Communication for Remote Learning: How to Build the Plan Your School Needs

April 1, 2020 Chris Frazier
Around the world, schools are shutting their physical doors and moving their classrooms online. For many, the action is temporary, a response to calls for social distancing in light of the recent spread of the novel coronavirus. But the sudden shift to virtual classrooms is renewing interest in remote learning programs, highlighting their potential as a flexible alternative to on-site classes.
One of the greatest draws of remote learning programs has been their ability to accommodate students’ lives. Responsibilities like jobs and families, or unexpected events—like sudden, global quarantines—can prevent students from attending classes. But they don’t have to. For years, the internet has allowed students to adapt traditional learning programs to fit their lives, rather than the other way around. The current situation is a perfect example. Although it’s unclear how long some schools will have to stay closed, students and teachers are still keeping in touch through virtual communications. 
Strong communication is essential to digital transformation in schools. A successful communication plan allows students, faculty, and staff to connect with and support each other across all avenues of the education system. It helps students navigate the enrollment process and beyond. It facilitates collaboration among faculty, creates fluidity between lesson plans and strengthens administrative housekeeping.
Establishing a clear communication plan is the first step in transitioning your school to online or remote learning, but knowing where to start can be challenging. How do you know you’re using the right technology, at the right time, and—perhaps most importantly—delivering the right messages? Here we provide insight on how to begin developing a communication plan, the necessary tools, and the various factors to consider throughout.

Build the foundation

Before you create and implement an effective communication plan, we recommend taking time to build a foundation—to integrate the necessary tools and acquaint staff with new ideas. These key steps will help you:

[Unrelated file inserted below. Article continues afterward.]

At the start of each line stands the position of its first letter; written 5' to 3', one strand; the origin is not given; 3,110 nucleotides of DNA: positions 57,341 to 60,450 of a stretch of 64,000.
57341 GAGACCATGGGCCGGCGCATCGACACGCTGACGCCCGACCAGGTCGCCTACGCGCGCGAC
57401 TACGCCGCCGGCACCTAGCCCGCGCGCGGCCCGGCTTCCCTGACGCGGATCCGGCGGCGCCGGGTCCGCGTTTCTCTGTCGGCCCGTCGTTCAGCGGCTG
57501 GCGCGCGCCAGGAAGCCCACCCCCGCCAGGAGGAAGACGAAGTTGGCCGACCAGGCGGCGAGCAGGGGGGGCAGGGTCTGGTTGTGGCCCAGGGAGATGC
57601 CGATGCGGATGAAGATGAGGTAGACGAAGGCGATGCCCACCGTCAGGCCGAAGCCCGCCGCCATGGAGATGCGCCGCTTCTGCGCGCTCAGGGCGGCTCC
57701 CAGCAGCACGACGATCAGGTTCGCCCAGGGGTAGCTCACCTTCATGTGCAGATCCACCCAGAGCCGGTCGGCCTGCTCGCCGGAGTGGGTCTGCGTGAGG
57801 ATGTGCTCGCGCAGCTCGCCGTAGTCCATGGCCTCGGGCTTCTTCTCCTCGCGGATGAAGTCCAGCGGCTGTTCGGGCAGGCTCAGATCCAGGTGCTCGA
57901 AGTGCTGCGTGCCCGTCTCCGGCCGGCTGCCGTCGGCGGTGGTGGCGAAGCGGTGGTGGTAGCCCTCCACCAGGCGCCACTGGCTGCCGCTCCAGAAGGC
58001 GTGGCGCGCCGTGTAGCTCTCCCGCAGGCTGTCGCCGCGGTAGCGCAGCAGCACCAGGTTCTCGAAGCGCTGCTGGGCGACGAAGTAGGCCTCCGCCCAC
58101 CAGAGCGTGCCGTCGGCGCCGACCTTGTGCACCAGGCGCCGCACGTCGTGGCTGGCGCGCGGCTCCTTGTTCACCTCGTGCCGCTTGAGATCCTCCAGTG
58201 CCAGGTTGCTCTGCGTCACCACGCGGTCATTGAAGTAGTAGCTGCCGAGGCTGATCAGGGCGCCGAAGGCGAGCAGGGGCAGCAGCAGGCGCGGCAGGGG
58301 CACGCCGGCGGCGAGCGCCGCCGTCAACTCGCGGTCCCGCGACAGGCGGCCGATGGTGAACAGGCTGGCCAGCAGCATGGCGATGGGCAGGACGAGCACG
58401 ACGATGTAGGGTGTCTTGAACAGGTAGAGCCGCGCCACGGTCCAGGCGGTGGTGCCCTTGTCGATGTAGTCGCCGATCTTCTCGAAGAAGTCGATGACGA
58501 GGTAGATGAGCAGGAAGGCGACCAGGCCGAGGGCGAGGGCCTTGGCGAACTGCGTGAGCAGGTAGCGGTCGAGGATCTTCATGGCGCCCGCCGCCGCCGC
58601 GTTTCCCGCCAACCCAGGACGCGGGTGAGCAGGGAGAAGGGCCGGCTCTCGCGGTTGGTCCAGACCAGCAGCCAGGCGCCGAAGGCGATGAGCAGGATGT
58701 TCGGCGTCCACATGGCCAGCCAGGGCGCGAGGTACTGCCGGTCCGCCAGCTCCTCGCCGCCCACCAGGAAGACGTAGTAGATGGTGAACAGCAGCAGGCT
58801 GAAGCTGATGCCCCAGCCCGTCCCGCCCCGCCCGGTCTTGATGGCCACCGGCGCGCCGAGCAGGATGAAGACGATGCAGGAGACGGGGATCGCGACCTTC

• Establish a CRM platform with campus-wide access. A strong customer relationship management (CRM) platform is an essential first step to an effective communication pan, especially for remote learning. CRM platforms enhance traditional administrative processes by collecting and managing student data, providing a data-driven 360-degree view of students. With key student data readily available, staff can provide more personalized experiences and avoid having students repeat information. These platforms also serve as a central hub for tools that leverage these insights and connect students and staff with the help they need. 
Consider a student in need of financial aid. With a CRM platform, the student goes to the financial aid office, and the advisor makes a note on the student’s record regarding the conversation, what the student’s next steps are, and sends them to the Bursar’s office. Upon arrival, the Bursar’s office can clearly see that information and is able to help the student in a seamless transition. The student won’t have to rehash what just occurred with Financial Aid. 
And because these platforms are digital, they immediately begin to mobilize the school’s infrastructure. The example above doesn’t need to occur in person. Data and profiles can be accessed anywhere, providing the same seamless, personalized experiences to remote learners and remote staff.
  • Encourage departmental collaboration to coordinate groups and avoid conflicting or overlapping messages. Admissions, Financial Aid, Academic Advising, Career Services, Alumni Engagement: Ideally, all these departments work together. Incorporating other applicable groups, such as Residential Life or Athletics, will help ensure a truly comprehensive plan. The same goes for teachers across subjects. Digital communications can coordinate lessons and support holistic learning across subjects.
The goal is to unify departments and share communications, so students or their parents are not hit with multiple emails, phone calls, or texts, especially on the same day. By working together, campus departments and groups can share their communications, especially when the content has enough similarities, such as getting the student through the enrollment process.
  • Create a Center of Excellence (CoE), which monitors, updates and governs the student communication plan to ensure consistency. This is not intended to micro-manage or approve content, but rather to look at the communications as a whole, and periodically determine what works, what doesn’t work, and what can be improved. 
Having a dedicated group to evaluate the overall student communications gives great insight into what is sent, when, how frequently, and through which channels. The CoE should function across four main pillars: